Johg: I read that book, Coming Out of the Ice, I told you about. I think Victor Frankel … not Victor Frankel. Herman … incredible book. And just was meditating about what I wanted to do with my life, because I had been working with my family for a bunch of years and I was kind of wrestling this internal dialogue of what it meant for me and what my trajectory was going to be like. So, that's why I went to Africa.

Mike: So, you go there, you get some space?

Johg: Yeah.

Mike: And you meditated, you had time to yourself. Sounds like you were journaling, and you started having a vision for your future?

Listening to your heart

Johg: Yeah, see that's the thing too. You know, it's a muscle that you can develop and you can grow. Like meditating is a thing where you can get more comfortable with meditating for longer periods of time, and I've seen that. Like a strength, like of going to the gym, you can get stronger at it.

Johg: And it's the same thing with intuition, but if you don't have it, or you haven't connected to it for a while, it's helpful to … in my case, I'd say get on your knees, put your hands in prayWer position, do some breathing. I'm sure there's long form breath stuff. But even if someone just did three deep inhales and exhales.

Johg: And then ask. And I don't know who you're asking, really, like I don't know exactly how that works, but we all know you can have a dialogue in your head, and you can just say, "What is the meaning of my life? What am I here to do? What's important? Should I take this opportunity or should I not?" And if you just sit there and you ask, not that I can speak for everyone, how everyone's brain works, but for me and most people I've talked to, you get an answer. You get a dialogue. Words come up, and there is something there, whether it's your conscience or your intuition or your subconscious. You can hear it.

Why praying is better

Johg: Yeah. I like the word pray because I think most people have a mental image of someone on their knees with their hands in prayer posture. And simultaneously, I think it's a charged word that most people probably don't like, like they wouldn't say that it's cool to pray. But if I say, "Get into this asana and do this and do this meditation and this breath work," all of the sudden, it's hip, and it's cool, and it's woke, you know?

Johg: But then praying kind of combines all those things into one-

Mike: Well, people have a lot of stories around prayer from their youth and maybe … yeah. It doesn't mean the same thing to what you're talking about. When someone thinks prayer, they're thinking about something completely different than what you're describing in a way.

Johg: Yeah, and so, I'm like, "Just try that." You know, there's a reason why it's a thing that people did.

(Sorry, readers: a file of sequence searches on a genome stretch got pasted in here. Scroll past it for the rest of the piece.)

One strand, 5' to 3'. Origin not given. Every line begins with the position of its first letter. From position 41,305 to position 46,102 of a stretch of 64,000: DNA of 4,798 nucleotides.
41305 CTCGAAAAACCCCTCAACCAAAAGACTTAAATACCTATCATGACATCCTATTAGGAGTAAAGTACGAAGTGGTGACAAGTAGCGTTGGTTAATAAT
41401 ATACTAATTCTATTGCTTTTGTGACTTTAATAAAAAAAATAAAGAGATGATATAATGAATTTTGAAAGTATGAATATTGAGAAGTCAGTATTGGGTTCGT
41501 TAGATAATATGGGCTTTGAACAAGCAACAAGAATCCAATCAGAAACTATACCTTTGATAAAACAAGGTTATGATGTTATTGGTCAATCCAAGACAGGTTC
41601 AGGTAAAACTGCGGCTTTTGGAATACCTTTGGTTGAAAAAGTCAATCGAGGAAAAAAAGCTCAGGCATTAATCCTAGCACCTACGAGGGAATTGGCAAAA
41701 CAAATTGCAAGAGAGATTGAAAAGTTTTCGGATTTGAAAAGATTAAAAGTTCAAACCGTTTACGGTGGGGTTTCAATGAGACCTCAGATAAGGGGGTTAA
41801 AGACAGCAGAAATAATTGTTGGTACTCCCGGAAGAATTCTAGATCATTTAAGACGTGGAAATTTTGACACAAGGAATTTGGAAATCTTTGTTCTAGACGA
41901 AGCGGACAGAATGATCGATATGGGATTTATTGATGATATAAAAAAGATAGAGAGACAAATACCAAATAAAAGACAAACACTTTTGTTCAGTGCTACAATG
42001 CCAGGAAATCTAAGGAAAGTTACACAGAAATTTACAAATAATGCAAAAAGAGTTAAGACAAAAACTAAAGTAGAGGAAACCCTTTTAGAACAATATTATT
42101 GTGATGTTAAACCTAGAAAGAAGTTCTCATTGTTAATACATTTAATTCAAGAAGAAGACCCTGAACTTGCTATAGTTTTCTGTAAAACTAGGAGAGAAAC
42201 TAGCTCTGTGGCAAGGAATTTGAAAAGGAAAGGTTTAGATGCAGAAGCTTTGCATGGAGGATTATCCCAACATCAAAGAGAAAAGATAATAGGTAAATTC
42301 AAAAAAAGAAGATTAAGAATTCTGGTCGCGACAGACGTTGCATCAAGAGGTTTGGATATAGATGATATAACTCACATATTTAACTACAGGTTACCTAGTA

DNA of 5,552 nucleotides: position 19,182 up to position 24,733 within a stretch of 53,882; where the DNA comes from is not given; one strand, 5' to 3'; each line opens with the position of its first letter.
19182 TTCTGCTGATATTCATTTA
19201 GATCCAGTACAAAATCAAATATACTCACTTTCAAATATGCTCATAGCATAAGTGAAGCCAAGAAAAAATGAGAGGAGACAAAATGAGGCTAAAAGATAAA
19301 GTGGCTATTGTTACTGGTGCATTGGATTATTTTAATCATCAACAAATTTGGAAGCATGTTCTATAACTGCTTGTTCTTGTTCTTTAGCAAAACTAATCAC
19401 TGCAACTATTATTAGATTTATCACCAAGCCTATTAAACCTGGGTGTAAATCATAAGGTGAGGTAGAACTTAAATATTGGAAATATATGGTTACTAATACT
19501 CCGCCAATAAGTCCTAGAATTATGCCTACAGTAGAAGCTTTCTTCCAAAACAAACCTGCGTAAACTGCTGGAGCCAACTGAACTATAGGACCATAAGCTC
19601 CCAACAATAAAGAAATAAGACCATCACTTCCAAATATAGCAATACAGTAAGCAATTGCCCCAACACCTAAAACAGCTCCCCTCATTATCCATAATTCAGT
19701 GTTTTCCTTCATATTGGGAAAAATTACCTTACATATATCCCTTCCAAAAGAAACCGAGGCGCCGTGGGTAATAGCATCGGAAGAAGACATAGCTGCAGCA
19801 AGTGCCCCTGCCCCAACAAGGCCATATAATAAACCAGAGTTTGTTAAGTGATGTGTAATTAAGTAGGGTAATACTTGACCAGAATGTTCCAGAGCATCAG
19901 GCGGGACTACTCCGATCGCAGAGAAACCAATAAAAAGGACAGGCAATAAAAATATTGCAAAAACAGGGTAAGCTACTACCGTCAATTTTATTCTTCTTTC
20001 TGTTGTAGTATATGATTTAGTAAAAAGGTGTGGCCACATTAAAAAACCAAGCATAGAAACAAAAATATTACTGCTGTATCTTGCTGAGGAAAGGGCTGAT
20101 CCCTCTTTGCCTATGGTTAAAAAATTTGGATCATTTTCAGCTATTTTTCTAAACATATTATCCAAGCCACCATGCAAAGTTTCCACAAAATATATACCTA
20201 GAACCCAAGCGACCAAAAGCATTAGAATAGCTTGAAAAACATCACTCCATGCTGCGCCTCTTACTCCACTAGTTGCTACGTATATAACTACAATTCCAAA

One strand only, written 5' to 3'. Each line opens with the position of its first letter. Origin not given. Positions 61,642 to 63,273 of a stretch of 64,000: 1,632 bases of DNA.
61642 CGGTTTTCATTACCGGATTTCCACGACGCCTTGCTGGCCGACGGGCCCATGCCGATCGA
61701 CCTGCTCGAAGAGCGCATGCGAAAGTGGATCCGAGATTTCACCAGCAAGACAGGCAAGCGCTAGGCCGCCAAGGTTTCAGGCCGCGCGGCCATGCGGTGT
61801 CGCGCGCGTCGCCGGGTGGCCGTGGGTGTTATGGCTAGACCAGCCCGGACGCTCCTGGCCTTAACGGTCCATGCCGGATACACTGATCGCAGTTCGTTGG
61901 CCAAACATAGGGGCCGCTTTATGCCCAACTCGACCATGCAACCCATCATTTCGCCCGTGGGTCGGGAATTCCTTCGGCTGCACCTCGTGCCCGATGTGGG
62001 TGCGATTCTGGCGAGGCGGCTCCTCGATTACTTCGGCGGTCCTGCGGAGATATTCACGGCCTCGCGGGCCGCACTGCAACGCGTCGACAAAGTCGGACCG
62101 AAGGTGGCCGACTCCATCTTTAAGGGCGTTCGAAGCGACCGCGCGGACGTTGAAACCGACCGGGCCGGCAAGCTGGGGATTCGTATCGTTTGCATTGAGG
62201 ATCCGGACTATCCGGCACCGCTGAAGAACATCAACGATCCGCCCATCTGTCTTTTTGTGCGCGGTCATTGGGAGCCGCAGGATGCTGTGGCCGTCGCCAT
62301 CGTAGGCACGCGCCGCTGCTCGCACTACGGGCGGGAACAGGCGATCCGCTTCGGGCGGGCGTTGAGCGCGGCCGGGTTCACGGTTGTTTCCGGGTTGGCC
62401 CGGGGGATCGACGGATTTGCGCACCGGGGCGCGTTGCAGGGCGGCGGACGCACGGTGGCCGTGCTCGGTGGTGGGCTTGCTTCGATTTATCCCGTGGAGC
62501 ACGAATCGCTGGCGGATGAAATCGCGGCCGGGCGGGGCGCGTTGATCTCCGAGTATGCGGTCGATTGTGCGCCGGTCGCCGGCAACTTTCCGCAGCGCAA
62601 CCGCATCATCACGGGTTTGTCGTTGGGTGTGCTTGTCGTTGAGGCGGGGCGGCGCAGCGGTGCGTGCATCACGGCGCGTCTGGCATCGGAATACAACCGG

Johg: There is some method of action that has some success that for thousands of years people prayed. And so, yeah, we can call it meditation and breath work, and that is too, but there is something about that asana and that … being on your knees, kind of humbled before yourself and the universe or god, and to bring your hands together and to ask. That posture works.

Johg: Like I said, it works better on a mountain, and it works great too if you're lying in bed and you just have your eyes closed and you just kind of like have a little discussion with yourself. Praying kind of has that … to me, it has that connotation of asking something external; that you're having a dialogue with something aside from yourself, which also is kind of yourself.

Cleaning The Mind Through Meditation

Morning Therapy
Photographer: Simon Rae | Source: Unsplash

Mike: I do different meditations. Sometimes I do more of a … I would say the majority of the time it's really being with all of my sensations in my body, and really putting my attention in there. But then also getting to a point where there's a … you probably get to this point, it's just almost like you're not breathing, and there's nothingness. But a lot of … the mind has to run a ton of scripts for me. There's a ton of scripts that got to run, and if I haven't meditated in a while, you know, a 60 minute meditation could be nothing beautiful scripts running.

Mike: Yeah, it's like the mind has to do a dump. And then, once it gets done taking a shit, then there's a lot of clarity. Or if I'm sensing tightness in my body and I'm being with that sensation, all of the sudden, I notice a story that comes up and all of the sudden that part of my body relaxes. After I realize that the story doesn't mean anything, I unwind it and go, "Oh, okay. That's all … that story is being born out of some insecurity I have," and I take a breath and it's okay, and then-